Lubricating Oils, Aircraft Piston Engine (Non-Dispersant Mineral Oil)

2011-08-22
CURRENT
J1966_201108
This SAE Standard establishes the requirements for nondispersant, mineral lubricating oils to be used in four-stroke cycle piston aircraft engines. This document covers the same lubricating oil requirements as the former military specification MIL-L-6082. Users should consult their airframe or engine manufacturers manuals for the latest listing of acceptable lubricants.
Standard

Lubricating Oils, Aircraft Piston Engine(Non-Dispersant Mineral Oil)

2000-06-08
HISTORICAL
J1966_200006
This SAE Standard establishes the requirements for nondispersant, mineral lubricating oils to be used in four-stroke cycle piston aircraft engines. This document covers the same lubricating oil requirements as the former military specification MIL-L-6082. Users should consult their airframe or engine manufacturers manuals for the latest listing of acceptable lubricants.
Standard

Lubricating Oils, Aircraft Piston Engine (Non-Dispersant Mineral Oil)

2005-07-31
HISTORICAL
J1966_200507
This SAE Standard establishes the requirements for nondispersant, mineral lubricating oils to be used in four-stroke cycle piston aircraft engines. This document covers the same lubricating oil requirements as the former military specification MIL-L-6082. Users should consult their airframe or engine manufacturers manuals for the latest listing of acceptable lubricants.
Standard

ROAD VEHICLES – 60 V AND 600 V SINGLE CORE (ISO/METRIC) CABLES – DIMENSIONS, TEST METHODS AND REQUIREMENTS

2002-09-09
HISTORICAL
USCAR23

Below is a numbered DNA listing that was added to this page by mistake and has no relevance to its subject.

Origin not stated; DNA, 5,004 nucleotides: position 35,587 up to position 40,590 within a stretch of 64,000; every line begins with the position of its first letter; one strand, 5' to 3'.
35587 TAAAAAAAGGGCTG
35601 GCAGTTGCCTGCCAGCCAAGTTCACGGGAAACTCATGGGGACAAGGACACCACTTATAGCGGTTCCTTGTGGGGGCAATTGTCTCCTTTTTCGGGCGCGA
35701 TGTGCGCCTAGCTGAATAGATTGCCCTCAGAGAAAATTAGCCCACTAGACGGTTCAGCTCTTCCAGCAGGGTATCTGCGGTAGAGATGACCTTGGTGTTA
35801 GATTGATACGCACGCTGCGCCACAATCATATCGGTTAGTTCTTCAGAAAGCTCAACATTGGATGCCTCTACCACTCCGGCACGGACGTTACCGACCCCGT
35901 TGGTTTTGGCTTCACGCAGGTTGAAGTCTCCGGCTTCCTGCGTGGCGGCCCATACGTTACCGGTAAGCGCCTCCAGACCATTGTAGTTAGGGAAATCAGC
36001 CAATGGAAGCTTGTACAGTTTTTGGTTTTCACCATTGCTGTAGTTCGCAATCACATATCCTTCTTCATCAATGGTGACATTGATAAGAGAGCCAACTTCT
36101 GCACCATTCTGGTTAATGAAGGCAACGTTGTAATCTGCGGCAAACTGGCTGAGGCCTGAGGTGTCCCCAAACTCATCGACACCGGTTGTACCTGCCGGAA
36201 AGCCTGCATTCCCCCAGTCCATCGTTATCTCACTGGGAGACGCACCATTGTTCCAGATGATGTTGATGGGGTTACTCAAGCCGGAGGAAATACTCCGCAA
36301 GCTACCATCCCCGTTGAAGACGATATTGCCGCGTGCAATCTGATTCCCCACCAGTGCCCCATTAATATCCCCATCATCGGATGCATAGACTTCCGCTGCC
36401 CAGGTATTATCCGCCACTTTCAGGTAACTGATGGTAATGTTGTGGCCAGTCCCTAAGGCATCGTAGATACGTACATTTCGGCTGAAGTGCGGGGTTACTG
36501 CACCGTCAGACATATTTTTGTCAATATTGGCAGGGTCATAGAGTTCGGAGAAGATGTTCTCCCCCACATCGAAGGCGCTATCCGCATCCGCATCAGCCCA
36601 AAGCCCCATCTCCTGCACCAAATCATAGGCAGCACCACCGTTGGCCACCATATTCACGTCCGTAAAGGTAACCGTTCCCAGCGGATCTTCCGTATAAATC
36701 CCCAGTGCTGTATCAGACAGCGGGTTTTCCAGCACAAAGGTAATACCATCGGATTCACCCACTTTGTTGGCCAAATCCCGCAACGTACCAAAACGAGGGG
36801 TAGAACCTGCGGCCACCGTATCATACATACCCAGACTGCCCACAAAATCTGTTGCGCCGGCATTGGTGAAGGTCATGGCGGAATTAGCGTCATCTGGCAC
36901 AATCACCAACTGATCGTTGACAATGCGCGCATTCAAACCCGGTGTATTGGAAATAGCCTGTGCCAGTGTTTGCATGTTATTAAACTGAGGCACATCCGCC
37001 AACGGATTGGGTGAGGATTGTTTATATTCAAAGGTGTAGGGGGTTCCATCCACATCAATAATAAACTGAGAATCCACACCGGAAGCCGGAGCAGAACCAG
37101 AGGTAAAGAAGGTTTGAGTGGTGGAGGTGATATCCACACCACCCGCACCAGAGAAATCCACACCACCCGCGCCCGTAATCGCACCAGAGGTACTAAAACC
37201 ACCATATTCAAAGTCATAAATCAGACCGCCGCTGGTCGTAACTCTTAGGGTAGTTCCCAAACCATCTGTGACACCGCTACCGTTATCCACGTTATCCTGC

This International Standard specifies the dimensions, test methods, and requirements for single core 60 V cables intended for use in road vehicle applications where the nominal system voltage is ≤ (60 V DC or 25 V AC). It also specifies additional test methods and/or requirements for 600 V cables intended for use in road vehicle applications where the nominal system voltage is > (60 V DC or 25 V AC) to ≤ (600 V DC or 600 V AC). It also applies to individual cores in multi-core cables. See ISO 6722 for “Temperature Class Ratings”.
Standard

Categorization of Low Carbon Automotive Sheet Steel

1997-09-15
CURRENT
J2096_199709
This SAE Recommended Practice establishes a nomenclature for categorizing low carbon automotive hot rolled sheet, cold rolled sheet, and zinc and zinc alloy coated sheets.
Standard

SAE MANUAL ON BLAST CLEANING

1968-06-01
CURRENT
J792A_196806
Blast cleaning may be defined as a secondary manufacturing process in which a suitable stream of solid particles is propelled with sufficient velocity against a work surface to cause a cleaning or abrading action when it comes in contact with the workpiece. As indicated in the definition, blast cleaning may be employed for a variety of purposes. Ordinarily, it is considered as a method for removing sand from castings, burrs or scale from forgings, mill products, or heat treated parts; to promote machinability, and to minimize the possibility of interference in actual operation. In addition to this use, blast cleaning also produces an excellent surface for industrial coatings. All these objectives are often accomplished in the one operation.